For the second time in his career
“Just to be considered for it again and then win for my team a second time it just makes me want to continue to do more,” Wilson told Buffalobills.com. “Not because of the recognition, but just because of the lives I’ve been able to touch and the impact we’ve had. I find great job and pride in doing that.”
Wilson had previously won the award in 2009. Among the many local community activities and events that fall under the umbrella of his S.A.F.E.T.Y. Foundation (Saving Adoloscents From Everyday Trials of Youth), which he founded in 2005, is the Play 60 Challenge involving 8,000 students where he speaks about the importance of staying active and making healthy choices. Wilson's S.A.F.E.T.Y. Foundation also hosts his “Boxes of Love” event in Buffalo where meals for 100 families are provided during the Thanksgiving holiday.
The “George’s Jungle” program is another initiative where Wilson personally donates 20 season tickets and meal vouchers to Buffalo Public High School students. For the first time in 2011, George served as a spokesperson for the Buffalo Bills Kids Escaping Drugs Campaign. With his teammates, George assisted in helping raise over $8,000 for the organization. In addition, George also mentored a group for 15 young men from a local community center in Buffalo through the “That’s Life” Program in 2009 and still has a strong bond with each one of the boys. Wilson is also a spokesperson for the Bills Annual Red Cross Blood Drive at the Stadium.
In his native Paducah, Kentucky, Wilson also hosts an annual Summer SportsFest that benefits his former high school. He’s also headed up a Life Skills Camping Retreat in Nashville to teach leadership, self-esteem and responsibility to youth.
For his commitment to the community and passion for helping others, George was selected by United Way Worldwide to serve as one of their national spokesmen in 2011. He traveled to Washington D.C. during the offseason and went through a five day training period about mentoring and literacy education. George now dedicates time to recruiting volunteers to mentor and educate the nation’s youth.
The rapid growth of Wilson’s community efforts have somewhat mirrored his growth on the field. Stepping into a full time starting role at strong safety this season, Wilson leads the Bills in interceptions and is second on the team in tackles.
Just this past week Wilson had his second annual holiday toy drive for kids in his native Paducah, which was dramatically more successful than the inaugural event a year earlier.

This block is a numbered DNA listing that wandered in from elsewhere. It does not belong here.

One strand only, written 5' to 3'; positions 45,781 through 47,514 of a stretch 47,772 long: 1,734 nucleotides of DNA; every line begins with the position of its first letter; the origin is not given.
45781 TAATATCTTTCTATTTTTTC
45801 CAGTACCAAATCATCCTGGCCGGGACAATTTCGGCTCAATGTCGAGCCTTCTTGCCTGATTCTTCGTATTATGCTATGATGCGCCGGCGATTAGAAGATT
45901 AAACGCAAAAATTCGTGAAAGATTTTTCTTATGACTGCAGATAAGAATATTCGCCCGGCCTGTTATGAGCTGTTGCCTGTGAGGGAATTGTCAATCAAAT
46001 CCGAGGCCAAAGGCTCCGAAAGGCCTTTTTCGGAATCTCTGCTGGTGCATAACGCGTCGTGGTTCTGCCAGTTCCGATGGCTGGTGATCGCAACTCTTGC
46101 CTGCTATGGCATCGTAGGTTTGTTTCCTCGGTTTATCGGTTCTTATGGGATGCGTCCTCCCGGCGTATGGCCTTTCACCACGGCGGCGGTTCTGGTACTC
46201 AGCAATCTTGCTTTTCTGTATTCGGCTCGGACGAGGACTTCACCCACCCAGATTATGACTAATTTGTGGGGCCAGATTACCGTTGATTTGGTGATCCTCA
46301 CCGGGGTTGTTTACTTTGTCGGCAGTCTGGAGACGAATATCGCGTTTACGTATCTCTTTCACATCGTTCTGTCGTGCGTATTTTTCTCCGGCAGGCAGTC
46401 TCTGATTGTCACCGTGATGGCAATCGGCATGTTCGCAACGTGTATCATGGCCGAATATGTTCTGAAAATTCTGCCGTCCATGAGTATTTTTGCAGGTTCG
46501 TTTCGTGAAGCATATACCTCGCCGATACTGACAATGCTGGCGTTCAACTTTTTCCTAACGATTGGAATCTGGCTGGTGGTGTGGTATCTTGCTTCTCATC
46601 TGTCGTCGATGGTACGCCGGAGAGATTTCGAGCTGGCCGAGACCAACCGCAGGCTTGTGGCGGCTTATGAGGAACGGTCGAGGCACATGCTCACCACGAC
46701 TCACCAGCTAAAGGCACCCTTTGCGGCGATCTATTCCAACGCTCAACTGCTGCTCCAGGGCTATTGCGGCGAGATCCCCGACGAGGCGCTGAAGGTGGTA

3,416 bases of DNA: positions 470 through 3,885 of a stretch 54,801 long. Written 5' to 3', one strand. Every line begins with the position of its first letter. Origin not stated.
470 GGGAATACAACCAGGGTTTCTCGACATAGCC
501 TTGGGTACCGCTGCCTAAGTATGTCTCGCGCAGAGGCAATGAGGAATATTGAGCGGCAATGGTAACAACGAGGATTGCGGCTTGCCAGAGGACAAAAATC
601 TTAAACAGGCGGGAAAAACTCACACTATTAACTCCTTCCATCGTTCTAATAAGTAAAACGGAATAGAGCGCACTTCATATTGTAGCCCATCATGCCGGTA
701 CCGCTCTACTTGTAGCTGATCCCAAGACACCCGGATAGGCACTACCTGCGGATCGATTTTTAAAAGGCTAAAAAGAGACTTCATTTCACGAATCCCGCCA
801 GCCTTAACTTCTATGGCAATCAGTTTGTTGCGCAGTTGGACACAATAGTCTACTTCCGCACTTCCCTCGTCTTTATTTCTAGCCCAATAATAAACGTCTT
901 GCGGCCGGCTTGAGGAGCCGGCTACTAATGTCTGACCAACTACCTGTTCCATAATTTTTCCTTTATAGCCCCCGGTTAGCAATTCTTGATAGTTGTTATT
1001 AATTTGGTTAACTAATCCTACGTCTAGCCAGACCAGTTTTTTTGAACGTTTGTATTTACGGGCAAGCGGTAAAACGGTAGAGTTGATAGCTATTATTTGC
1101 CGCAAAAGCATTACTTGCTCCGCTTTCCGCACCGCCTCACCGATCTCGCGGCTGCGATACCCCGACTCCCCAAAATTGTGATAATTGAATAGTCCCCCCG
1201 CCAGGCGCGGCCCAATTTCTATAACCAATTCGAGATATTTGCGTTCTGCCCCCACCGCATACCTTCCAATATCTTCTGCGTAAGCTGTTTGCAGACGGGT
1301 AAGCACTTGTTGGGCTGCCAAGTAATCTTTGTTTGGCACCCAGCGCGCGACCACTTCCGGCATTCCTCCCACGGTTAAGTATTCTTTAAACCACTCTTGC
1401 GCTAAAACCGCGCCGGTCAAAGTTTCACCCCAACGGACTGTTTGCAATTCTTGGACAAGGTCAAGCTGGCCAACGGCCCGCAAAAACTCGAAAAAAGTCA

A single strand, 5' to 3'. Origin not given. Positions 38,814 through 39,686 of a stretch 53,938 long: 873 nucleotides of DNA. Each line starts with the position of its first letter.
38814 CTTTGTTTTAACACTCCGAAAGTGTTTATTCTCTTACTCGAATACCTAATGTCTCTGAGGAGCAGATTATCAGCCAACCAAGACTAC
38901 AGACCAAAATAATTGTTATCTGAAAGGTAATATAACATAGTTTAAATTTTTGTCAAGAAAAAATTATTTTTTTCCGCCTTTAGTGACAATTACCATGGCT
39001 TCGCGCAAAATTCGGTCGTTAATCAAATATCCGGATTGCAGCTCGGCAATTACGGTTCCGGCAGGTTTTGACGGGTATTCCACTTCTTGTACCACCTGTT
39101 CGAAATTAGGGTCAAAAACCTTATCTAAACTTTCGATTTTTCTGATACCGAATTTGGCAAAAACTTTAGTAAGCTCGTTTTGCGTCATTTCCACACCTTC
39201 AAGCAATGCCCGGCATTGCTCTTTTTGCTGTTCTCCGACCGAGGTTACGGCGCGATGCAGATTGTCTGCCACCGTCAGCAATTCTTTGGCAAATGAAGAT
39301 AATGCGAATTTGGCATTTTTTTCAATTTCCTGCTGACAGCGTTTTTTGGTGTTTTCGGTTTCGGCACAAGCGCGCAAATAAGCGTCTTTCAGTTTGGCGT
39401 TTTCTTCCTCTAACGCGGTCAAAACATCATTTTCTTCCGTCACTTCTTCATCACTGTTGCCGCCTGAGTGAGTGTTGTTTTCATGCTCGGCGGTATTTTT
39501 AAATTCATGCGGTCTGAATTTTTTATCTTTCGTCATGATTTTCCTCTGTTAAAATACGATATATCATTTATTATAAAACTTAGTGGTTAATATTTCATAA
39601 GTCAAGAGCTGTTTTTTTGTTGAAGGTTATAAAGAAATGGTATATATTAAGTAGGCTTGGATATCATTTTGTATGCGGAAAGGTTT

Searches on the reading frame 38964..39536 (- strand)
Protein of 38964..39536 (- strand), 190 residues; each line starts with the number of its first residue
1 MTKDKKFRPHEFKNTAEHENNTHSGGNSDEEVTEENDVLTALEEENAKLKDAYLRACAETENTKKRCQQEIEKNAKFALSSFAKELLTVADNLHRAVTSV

“Last year we helped out 25 kids in the Paducah, Kentucky school system,” said Wilson. “This past Tuesday, a year later, we collected over 5,000 toys for the toy drive we did. We partnered with Toys for Tots and put donation boxes out in the community and local businesses helped out to purchase toys as well. So we got to impact over 600 kids this holiday season with gifts.”
Wilson takes his charitable efforts seriously often seeking feedback from parents and kids to see how they can improve the many events on the SAFETY Foundation’s community calendar.
“The difference in George than a lot of the people I’ve been around before that have big community efforts, George really, really cares about the kids,” said Bills head coach Chan Gailey. “Some people do it just to be seen and have their name associated with something. He really cares about the future of the kids. That’s what separates him to me from a lot of other guys that I’ve been around in this league.”
In November 2008, Wilson received the President’s Volunteer Service Award from the White House for his commitment to supporting fitness programs for children. It is the highest service honor a person can receive from the White House.
As one of 32 Man of the Year winners from the 32 different teams, Wilson is now a nominee for the overall league Walter Payton Man of the Year award. A panel of judges, which includes NFL Commissioner Roger Goodell, Connie Payton (widow of Walter Payton), the previous year's winner (Vikings S Madieu Williams), and a number of former players, selects the winner of the award.
The NFL’s Man of the Year winner receives a $25,000 donation in his name to a charity of his choice. The other 31 finalists also receive donations in their name of $1,000 each to charities of their choice.
Several outside observers believe Wilson stands a good chance to be the overall league winner.
“If that was to happen I’d have to give more credit to my support team and my volunteers instead of me getting all the credit,” said Wilson. “Yes, I’ll be the one getting the personal recognition on that stage, but everybody that has sacrificed their time and donated monetarily to the foundation can take just as much pride in an award like that as I can.”